On Wednesday, Kurdish militants allegedly shot two Turkish police officers–asleep in a shared residence on the Syrian border–they believed were collaborating with ISIS. The shooting has inflamed already dangerous tensions between Kurds and the Turkish government.
According to a report at al-Arabiya, the military wing of the Kurdistan Workers’ Party (PKK) accused the slain police officers of working with ISIS, and “described the attack as revenge for a suicide bombing in the mainly Kurdish town of Suruc on Monday blamed on ISIS militants that left 32 people dead.”
The bombing in question, which also resulted in at least 100 injuries, was an attack on a student rally at a cultural center, where demonstrators demanded the Turkish government do more to assist the besieged Kurdish city of Kobane on the far side of the Syrian border. The UK Daily Mail notes that the predominantly Kurdish town of Suruc in Turkey, where the suicide bombing took place, is only about six miles from Kobane.
“The two police, aged 24 and 25, were given a funeral ceremony with full honors outside police headquarters in the regional center of Sanliurfa, their coffins draped in the Turkish flag,” al-Arabiya reports.
The ceremony ended with Turkish police officers chanting “the martyrs never die, the people will never be divided,” and the local police chief vowing, “the blood of our martyrs will not be left without a response.”
Turkish Kurds, meanwhile, are holding demonstrations in Istanbul and other major cities, protesting the government’s policies on Syria, and its reluctance to support Kurdish groups in battle against ISIS. One such rally in Istanbul, shortly after the suicide bomb attack in Suruc, ended with police firing tear gas and water cannons at demonstrators… some of whom where chanting, “Murderer Islamic State, collaborator Erdogan and AKP,” according to the Daily Mail. The latter is a reference to Turkish Prime Minister Recep Tayyip Erdogan and his political party.
Another retaliatory action allegedly carried out by Kurdish militants for the Suruc bombing involved the slaying of a soap salesman named Mursel Gul on Monday night. Hurriyet Daily News reports the killers placed a phony order for soap, then shot Gul four times when he arrived to deliver the goods. Turkish police have arrested a friend of Gul’s for helping to set up his murder.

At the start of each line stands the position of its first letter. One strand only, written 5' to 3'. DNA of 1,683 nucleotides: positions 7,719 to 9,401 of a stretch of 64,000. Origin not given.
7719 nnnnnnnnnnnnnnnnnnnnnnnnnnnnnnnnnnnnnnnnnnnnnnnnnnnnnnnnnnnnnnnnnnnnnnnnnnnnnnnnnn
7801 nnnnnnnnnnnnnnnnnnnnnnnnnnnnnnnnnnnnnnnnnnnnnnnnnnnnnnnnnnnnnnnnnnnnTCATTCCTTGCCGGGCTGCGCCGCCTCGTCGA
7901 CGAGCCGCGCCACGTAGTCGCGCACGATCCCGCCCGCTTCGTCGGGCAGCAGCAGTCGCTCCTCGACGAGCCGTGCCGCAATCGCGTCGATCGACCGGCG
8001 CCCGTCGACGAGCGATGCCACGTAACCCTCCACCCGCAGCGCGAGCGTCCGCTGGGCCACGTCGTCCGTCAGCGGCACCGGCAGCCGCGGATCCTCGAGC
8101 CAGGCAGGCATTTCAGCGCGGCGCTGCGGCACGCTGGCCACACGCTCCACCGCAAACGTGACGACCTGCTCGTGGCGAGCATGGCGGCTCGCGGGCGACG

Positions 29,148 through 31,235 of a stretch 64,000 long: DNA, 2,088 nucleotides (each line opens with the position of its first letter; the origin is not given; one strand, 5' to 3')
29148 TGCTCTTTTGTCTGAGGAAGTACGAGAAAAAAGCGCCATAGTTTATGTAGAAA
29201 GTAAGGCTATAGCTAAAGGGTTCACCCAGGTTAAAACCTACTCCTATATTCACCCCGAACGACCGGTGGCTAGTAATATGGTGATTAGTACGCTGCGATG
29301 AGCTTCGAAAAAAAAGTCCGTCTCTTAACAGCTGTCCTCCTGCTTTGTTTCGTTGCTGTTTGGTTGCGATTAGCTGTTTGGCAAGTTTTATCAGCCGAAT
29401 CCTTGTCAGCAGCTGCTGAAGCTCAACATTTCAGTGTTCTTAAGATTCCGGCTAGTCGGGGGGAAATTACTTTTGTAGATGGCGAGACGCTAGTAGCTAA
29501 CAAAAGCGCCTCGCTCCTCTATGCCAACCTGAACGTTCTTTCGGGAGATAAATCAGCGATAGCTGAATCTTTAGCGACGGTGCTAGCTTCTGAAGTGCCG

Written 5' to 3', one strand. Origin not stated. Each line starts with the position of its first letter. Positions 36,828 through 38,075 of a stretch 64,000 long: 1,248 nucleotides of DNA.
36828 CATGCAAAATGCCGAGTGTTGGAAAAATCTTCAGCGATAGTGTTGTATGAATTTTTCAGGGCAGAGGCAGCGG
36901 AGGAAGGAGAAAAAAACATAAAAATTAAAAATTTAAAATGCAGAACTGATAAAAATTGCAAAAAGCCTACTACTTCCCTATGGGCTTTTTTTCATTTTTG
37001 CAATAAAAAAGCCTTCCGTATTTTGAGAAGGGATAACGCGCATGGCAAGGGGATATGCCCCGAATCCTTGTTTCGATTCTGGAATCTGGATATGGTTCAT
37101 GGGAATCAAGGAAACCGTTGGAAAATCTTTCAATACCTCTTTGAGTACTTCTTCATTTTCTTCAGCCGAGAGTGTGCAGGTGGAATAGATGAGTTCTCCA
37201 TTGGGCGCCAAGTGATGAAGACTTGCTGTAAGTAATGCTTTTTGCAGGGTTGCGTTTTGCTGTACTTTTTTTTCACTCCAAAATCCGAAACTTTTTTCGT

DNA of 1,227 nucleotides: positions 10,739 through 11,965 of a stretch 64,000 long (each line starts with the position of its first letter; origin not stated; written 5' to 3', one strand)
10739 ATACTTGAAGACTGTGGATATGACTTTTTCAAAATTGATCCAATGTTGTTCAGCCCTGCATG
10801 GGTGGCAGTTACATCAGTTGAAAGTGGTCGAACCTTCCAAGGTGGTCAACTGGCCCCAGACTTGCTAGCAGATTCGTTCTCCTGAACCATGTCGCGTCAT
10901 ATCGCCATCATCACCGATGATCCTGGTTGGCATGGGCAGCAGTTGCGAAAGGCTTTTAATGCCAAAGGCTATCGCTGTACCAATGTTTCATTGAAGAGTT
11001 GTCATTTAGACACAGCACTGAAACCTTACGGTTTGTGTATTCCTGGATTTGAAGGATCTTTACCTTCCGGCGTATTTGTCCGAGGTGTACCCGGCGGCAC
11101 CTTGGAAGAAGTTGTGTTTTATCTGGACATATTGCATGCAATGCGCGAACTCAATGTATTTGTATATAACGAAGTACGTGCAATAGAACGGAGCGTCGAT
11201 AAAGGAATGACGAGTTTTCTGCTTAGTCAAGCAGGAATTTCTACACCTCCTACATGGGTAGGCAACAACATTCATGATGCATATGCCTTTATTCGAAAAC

“Gul, whose Twitter posts under the handle ‘selef ebu selef” praised ISIL and other Islamist causes, had connections to the jihadist group and had crossed back and forth between Turkey and Syria, according to police,” writes Hurriyet, which notes that “a number of Islamist Twitter users issued messages of condolence following news of Gul’s death.”
The youth wing of the Kurdish PKK, known as the Patriotic Revolutionary Youth Movement or “YDG-H,” claimed responsibility for the shooting, and accused Gul of fighting for ISIS against the Kurds in Syria, until he was obliged to return to Turkey for medical treatment seven months ago. The YDG-H has promised to kill more suspected ISIS members in retaliation for the Suruc bombing.
On Wednesday, another man named Ethan Turkben was shot dead at his home, in front of his wife and three children, by masked men who were allegedly agents of the PKK.
The messy multi-national battle against the Islamic State has profoundly inflamed sensitive fault lines between the Kurdish people and the national governments of the region they occupy, including Iraq, Syria, and especially Turkey. The Kurds are absolutely key to restraining ISIS – they are the most effective ground force in the path of the evil empire. Unfortunately, many regional powers fear the post-war emergence of a Greater Kurdistan at least as much as they worry about ISIS. In Turkey, there is a long history of civil conflict with Kurdish militants – the kind of history that involves decades-long insurgencies and thousands of casualties.